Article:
The closest known prior art is disclosed in a patent to Tarnoff, U.S. Pat. No. 3,211,293, which is directed to "Rack Mountable Articles of Manufacture." The apparatus shown by Tarnoff includes rod-like brackets having bent offsets, or elbows, which are used to retain packages in place on the brackets. Tarnoff employs tubular rods having flared ends to support groups of packages before they are placed on the brackets. The flared ends of the tubular rods are used also to engage the ends of the brackets and complete a path over which the packages may be moved from the tubular rods onto the brackets.
It is an object of the present invention to provide a novel apparatus and arrangement for displaying and dispensing articles. It is a further object to provide a novel apparatus and arrangement for supporting a plurality of articles as a group before they are placed in a rack and to enable the plurality of articles to be placed on the rack as a group for display.
The foregoing objects and others ancillary thereto are preferably attained with the present invention by use of a plurality of brackets affixed by first ends to a pegboard or the like and having free ends which are sized to fit apertures in a plurality of articles or packages containing articles. The free ends of the brackets are equipped with notches and upset portions which serve as retaining means to prevent the articles or packages from sliding off the brackets until they are deliberately lifted free of the notches and upset portions. An arrangement, including a "straw" or hollow rod, is provided by means of which a plurality of packages may be extracted as groups from boxes and placed on the brackets in groups with a minimum expenditure of time and energy.
The above mentioned and other features and objects of this invention and the manner of obtaining them will become more apparent, and the invention itself will be best understood by reference to the following description of an embodiment of the invention taken in conjunction with the accompanying drawings, in which:
FIG. 1 shows a perspective view of a display rack or board with a display rack hook, or bracket, supporting a package in position on the display board in accordance with the invention,
FIG. 2 illustrates further details of the relationships between a package and a bracket, or display rack hook,
FIG. 3 shows further detailed relationships of a detent, formed by a notch and upset material, as it relates to a display rack bracket,
FIG. 4 illustrates an arrangement of packages, as taken from a box, and supported by a rod-shaped mounting member, and
FIG. 5 shows a mounting member in engagement with a rack hook to enable packages to be transferred to the rack hook.
Turning now to FIG. 1, there is shown a pegboard, or similar structure, at 2 having an array of apertures, or holes, situated therethrough as indicated at 4. A plurality of brackets, or display rack hooks, such as 6 includes extensions 8 and 10 which are inserted through selected openings 4 to secure the brackets 6 to the board 2. In a preferred embodiment, the desired brackets or hooks would be fastened together by welded rods, or the like, such as are indicated at 12 and 14 so that they may be mounted on boards 2 as large stable units.
Each display rack hook, or bracket, includes a stop-notch 16 and a protrudence 18, formed of upset material, which together serve as a detent to prevent packages such as box 20 from sliding off the rack hook. Other packages or articles having holes therethrough such as blister-cards or envelopes may also be assembled and held on the disclosed hooks or brackets.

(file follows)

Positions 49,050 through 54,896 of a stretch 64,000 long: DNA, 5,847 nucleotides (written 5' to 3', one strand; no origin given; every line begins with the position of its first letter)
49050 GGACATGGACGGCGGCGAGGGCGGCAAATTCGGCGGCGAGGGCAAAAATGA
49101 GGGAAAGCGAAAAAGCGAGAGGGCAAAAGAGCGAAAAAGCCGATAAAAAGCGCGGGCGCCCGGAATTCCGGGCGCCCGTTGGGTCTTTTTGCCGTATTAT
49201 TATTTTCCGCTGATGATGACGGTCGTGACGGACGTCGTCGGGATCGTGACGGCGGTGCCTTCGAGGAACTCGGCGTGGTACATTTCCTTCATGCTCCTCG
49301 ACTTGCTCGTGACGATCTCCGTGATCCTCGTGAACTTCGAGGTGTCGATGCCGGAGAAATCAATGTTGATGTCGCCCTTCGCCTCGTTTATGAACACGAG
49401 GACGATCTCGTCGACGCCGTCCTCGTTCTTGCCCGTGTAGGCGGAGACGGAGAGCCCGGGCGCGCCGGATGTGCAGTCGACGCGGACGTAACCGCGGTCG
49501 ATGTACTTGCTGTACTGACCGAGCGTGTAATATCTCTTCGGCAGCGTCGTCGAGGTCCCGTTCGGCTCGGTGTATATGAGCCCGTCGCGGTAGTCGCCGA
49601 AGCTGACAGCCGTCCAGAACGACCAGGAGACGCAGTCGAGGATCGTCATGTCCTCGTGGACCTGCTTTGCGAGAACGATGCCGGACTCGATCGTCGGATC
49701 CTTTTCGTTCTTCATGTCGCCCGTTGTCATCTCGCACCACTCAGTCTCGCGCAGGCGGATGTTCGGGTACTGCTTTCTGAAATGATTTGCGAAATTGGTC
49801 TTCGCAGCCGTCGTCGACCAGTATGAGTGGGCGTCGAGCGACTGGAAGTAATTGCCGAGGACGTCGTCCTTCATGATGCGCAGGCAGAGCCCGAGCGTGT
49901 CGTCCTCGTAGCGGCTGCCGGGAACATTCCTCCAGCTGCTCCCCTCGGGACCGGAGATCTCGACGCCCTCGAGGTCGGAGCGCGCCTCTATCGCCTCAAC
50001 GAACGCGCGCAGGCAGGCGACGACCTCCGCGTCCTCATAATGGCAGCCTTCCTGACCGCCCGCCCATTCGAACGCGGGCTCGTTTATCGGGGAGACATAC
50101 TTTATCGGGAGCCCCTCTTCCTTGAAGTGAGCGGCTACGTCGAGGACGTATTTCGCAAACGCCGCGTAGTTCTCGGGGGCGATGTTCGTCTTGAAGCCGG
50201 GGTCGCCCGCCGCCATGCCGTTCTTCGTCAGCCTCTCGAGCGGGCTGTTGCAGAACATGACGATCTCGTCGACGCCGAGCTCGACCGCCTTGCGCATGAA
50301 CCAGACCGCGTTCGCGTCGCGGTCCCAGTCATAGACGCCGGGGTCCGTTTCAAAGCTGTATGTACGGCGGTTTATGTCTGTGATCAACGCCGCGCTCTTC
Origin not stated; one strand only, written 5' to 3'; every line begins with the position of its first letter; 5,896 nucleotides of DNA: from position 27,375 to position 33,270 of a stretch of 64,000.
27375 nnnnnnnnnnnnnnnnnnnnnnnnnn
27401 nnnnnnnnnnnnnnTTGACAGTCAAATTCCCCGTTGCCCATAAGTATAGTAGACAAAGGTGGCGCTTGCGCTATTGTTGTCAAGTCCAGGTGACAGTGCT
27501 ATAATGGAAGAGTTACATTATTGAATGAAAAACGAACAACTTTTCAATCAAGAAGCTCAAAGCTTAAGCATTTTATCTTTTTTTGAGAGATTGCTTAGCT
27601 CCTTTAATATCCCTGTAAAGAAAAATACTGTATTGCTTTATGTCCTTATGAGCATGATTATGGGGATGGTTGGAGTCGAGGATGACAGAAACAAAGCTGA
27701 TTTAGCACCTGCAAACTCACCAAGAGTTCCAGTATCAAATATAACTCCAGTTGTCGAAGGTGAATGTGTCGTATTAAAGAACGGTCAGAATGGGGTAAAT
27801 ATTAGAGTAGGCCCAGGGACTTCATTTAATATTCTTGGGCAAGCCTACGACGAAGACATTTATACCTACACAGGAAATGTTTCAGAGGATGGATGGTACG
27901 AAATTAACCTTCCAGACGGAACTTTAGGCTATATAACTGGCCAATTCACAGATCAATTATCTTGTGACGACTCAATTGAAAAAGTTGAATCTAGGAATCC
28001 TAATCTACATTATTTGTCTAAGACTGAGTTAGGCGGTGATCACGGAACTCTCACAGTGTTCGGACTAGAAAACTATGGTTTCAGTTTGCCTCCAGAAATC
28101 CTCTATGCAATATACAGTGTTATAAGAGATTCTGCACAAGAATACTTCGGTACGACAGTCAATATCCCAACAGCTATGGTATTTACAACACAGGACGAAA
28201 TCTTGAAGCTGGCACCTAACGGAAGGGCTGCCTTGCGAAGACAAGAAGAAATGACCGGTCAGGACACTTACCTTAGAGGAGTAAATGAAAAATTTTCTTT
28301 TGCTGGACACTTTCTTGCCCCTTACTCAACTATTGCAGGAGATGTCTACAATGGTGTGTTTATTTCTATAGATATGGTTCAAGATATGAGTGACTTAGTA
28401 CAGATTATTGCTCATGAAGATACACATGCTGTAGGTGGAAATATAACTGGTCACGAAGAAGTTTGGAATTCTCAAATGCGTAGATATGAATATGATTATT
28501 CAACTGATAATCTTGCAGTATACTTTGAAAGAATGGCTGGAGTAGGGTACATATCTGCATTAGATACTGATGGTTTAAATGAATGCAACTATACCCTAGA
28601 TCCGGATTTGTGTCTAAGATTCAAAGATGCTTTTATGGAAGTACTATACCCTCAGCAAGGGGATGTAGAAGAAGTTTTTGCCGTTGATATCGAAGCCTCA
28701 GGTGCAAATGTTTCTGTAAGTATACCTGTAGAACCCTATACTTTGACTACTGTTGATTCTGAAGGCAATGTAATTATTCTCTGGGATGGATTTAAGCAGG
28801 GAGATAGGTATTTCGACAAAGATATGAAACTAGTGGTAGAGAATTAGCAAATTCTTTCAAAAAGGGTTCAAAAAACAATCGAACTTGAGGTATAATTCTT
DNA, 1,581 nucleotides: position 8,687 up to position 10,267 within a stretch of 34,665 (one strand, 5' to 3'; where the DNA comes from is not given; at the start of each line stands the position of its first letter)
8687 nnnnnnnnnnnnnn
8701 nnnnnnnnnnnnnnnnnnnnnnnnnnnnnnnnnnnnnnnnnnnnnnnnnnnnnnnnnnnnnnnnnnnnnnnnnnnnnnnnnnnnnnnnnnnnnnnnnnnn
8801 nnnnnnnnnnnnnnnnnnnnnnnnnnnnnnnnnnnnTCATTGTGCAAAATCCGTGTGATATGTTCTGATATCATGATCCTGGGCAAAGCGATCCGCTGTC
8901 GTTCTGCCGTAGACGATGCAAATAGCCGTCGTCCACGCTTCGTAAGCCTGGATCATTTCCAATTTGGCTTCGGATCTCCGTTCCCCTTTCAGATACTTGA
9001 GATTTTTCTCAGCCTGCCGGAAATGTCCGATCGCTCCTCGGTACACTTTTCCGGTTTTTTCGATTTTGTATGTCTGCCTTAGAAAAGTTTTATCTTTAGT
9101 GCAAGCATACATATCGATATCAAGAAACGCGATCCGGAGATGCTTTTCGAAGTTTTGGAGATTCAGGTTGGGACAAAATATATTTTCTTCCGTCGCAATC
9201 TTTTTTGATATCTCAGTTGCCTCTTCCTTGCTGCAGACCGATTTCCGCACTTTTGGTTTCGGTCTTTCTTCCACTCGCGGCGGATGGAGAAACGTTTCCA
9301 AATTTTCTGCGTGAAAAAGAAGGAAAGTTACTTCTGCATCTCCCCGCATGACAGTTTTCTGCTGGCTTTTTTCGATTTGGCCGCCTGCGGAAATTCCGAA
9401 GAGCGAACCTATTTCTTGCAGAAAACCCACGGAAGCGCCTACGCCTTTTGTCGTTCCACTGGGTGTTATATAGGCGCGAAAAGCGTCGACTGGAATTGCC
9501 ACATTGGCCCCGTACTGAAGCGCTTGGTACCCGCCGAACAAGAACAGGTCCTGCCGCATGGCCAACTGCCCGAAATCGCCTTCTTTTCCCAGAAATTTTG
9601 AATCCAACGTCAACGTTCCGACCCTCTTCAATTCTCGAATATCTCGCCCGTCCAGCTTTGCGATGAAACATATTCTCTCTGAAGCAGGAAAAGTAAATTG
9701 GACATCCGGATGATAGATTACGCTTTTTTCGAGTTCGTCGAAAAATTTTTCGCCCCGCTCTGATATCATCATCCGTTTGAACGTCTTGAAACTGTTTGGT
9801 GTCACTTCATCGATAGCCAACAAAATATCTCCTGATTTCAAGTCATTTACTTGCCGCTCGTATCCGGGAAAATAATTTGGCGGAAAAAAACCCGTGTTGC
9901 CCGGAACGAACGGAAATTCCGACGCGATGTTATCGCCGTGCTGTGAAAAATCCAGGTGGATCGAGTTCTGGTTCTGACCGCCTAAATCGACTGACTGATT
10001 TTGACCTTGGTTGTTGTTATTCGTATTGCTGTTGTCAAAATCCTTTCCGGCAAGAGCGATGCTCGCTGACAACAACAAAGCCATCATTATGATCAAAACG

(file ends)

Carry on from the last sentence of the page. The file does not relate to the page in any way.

FIG. 2 is a detailed illustration of relationships between a display rack hook 6 and a box 20 showing how a hole, or aperture, 24, in the tab 22 of the box lodges in the stop-notch 16 against the body of upset material 18. It will be appreciated that the stop-notch 16 and protrudence 18, as shown more clearly in FIG. 3, will prevent the box 20 from sliding off the hook 6 and may retain additional boxes on the hook 6 behind the box 20.
FIG. 4 is a perspective view showing a plurality, typically 10, of plastic boxes 20. These boxes 20 are shown mounted by apertures 24 on a round hollow kraft paper rod 28, which serves as a mounting member. The boxes occupy the same relative position in this view that they had when they were removed from a pak box. In this example, plastic boxes used for bolts, nuts, screws and the like are hinged along one side and are sealed shut by labels indicated at 26 so that they will not pop open inadvertently. It is intended that the boxes will be packed 10 or so to a carton or pak box enabling all the boxes in a particular carton to be strung on a "straw" or hollow rod 28 which may be packed one to a box or one for several cartons or pak boxes. Alternatively, the boxes may be packed and sold in an assembled relationship with a rod 28, which may be rigid or flexible in part, extending through the aligned holes ready for transfer to a display hook.
FIG. 5 illustrates how packages 20 assembled on a mounting member or hollow rod such as 28 may be moved onto a display rack hook, or bracket, such as 6. In this Figure, one end of a hollow tube 28, bearing an assemblage such as that of FIG. 4, is placed over the end of a bracket 6. The packages or boxes 20 are then pushed up over the upset material 18 and through the notch 16 onto the upper shank of 6, through successive stages as indicated at (1), (2), (3) and (4) by dashed lines in the drawings. The bracket 6 is loaded in this manner simply by pushing the packages in the direction of the arrow after which the rod 28 may be removed. The packages will then be held in place on the bracket by the notch 16 and upset material 18 until each of the packages is removed by being lifted out of the notch and up over the upset material past the free end of the bracket.
While the principles of the invention have been described above in connection with specific apparatus and applications, it is to be understood that this description is made only by way of example and not as a limitation on the scope of the invention.